Morality vs Ethics – Round 1 – Race

There are two concept which I believe are at war in our society. The concepts are of morality versus ethics. In a discussion today about race and privilege a saw an opportunity to show the nature of and contrast between these concepts.

Morality is a process of making lists of rules and managing what I would call a kind of moral portfolio in relation to it. It is a process of self-preservation that only looks are far as one’s own self interest in avoiding judgment and feeling bad or guilty. It also involves a kind of jousting for relative moral position in relation to others. “Oh yeah? Well at least I’m not as bad as that other person!” It is not about investigation or understanding, but about self preservation.

This is why you hear people saying “I’m not racist, I have an ___ friend” or “I love my ___ neighbour”. It’s a desperate attempt to avoid being morally implicated. Doing this misses the point in an epic way. Everything is awash in a battle of aggressively trying to enforce extreme sameness (how come they can criticize but we can’t???), but from a perspective that everyone is starting out on a level playing field when actually it’s not that way.

An ethical view is one based on empathy and understanding. It desires to be as informed as possible, and actively seeks to fully understand someone else’s reality.

“Empathy is about seeing things from another person’s perspective, not imagining yourself in somebody else’s situation. The former is the first step to understanding others; the latter is a kind of naive narcissism that does more harm than good.”

It does not come from a panicky position of self preservation and is engaged in actively listening and personal investigation. It realizes that the idea that I may have something called racial privilege or even lack of race-specific disadvantages isn’t about whether or not I’m a good moral person. It recognizes that being wrong about things is a normal part of human experience, that blame is usually not the point, and even if sometimes is unfair and/or about blame, that it’s still worthwhile to try to understand.

The morality model is far and away the majority model, even among those who have long escaped from other religious ideas. It is the by-product of a society built on competitive and abusive ideologies that convince us that those on the margins are ever ready to sanitize and debilitate we the “normal” (Political Correctness). We feel like we are about to be destroyed while our jackboot is on their throat, yet we can’t understand why they’re angry. I mean before they brought all their snark and anger and everything, things were just fine… right?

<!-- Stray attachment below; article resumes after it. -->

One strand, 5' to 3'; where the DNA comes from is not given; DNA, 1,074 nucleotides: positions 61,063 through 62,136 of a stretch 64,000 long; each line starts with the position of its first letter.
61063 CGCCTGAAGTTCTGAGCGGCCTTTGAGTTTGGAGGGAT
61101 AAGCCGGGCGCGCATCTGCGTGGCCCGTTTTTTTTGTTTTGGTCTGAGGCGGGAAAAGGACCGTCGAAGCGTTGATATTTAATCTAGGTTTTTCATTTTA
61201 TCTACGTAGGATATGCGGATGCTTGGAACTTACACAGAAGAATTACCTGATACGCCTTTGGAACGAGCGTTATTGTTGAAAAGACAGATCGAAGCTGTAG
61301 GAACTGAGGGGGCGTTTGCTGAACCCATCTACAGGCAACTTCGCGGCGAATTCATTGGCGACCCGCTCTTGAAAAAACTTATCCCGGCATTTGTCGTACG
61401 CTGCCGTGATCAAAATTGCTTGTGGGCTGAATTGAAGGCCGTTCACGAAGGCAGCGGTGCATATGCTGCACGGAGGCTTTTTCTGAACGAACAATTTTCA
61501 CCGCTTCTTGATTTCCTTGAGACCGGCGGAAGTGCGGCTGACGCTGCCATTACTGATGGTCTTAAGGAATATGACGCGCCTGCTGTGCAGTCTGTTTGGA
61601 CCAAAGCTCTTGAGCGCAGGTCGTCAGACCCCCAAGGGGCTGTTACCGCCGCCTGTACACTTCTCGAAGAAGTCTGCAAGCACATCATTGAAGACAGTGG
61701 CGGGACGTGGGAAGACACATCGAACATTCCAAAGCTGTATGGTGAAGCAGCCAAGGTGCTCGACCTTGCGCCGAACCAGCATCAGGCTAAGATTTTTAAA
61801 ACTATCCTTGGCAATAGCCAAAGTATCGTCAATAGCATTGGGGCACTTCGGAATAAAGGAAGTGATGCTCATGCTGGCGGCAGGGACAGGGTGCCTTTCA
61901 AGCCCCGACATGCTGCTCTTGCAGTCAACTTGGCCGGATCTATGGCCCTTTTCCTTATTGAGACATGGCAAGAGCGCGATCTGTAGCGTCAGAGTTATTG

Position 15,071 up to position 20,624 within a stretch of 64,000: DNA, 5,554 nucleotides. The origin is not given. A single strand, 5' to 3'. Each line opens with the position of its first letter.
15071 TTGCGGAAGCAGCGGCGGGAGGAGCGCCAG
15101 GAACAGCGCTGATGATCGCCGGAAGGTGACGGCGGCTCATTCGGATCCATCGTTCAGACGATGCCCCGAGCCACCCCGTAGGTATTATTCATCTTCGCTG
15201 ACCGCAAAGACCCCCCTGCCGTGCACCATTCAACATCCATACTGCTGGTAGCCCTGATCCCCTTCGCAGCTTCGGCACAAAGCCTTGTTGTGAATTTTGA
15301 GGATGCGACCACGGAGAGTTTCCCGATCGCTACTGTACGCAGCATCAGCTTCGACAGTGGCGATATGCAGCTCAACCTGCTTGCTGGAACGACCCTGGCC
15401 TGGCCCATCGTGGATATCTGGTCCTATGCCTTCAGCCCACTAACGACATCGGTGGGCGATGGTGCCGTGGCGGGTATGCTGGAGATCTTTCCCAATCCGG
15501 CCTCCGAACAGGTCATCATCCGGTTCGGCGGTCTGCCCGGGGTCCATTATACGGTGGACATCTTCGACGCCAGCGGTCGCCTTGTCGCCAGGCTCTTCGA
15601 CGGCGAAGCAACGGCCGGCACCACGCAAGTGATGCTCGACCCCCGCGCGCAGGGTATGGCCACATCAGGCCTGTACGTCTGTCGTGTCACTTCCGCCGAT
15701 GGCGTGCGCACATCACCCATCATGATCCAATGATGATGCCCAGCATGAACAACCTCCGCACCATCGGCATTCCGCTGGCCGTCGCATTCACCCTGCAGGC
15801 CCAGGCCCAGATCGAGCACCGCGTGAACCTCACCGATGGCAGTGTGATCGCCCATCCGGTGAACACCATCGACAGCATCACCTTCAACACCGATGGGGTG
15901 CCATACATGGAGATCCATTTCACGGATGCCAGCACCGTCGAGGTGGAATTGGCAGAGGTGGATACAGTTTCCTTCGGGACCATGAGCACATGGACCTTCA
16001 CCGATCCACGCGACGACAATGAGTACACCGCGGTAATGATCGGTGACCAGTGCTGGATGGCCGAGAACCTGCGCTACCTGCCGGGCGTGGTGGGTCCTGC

Morality says “I’m not guilty, why do I need to feel shame.”

Ethical empathy says “You don’t, but we’ve inherited some responsibility here.”

There’s a brilliant analogy that has been made by a man named Tim Wise:

“I want you to know that this has nothing to do with guilt. I realize that none of the people in this room and none of the people in any of the rooms to which I speak every single week in this country somewhere are the ones who themselves, individually or even collectively, are responsible for the creation of this system of inequality, of privilege, of oppression, of marginalization. And that is not the point. I know we didn’t create it, but we are here now, and we inherit the legacy of that which has come before. If you were to become the chief executor of a company one day, you would not be able to go in and call your chief financial officer on the phone and say, you know what, I want to look at the books I want to know how much we have, what our assets are what’s our revenue stream. I want to know all that because I want to take us to new and greater heights and so you ask the CFO to come in and give you the power point presentation, the spreadsheets, and she comes in with all of this technology and all of this data and gives you the presentation. Here’s our assets, here’s our revenue stream, here’s our outstanding debt. What do you think? You wouldn’t be able to look at that CFO and tell her, you know, I really liked your presentation. It was great to know we have all these assets and some really amazing income coming in, but the next time I ask you to come in and show me that, don’t bring me the debt material, all that stuff about what we owe, because, see, I wasn’t here when you all ran that up. That was that other guy. That was your last CEO. The debts of those older leaders, those are on them. Have them pay them. I am going to make use of the assets, oh yes. I am going to make use of the income, oh yes. But I am not going to pay the debts because they are not mine. You couldn’t do that. You’d be ushered to your car by security. But that is exactly what we do as a society, isn’t it? We say, the debts are not ours. Oh, the glory is ours.”


Posted on April 27, 2012, in Philosophical, Race, Social. Bookmark the permalink. 1 Comment.

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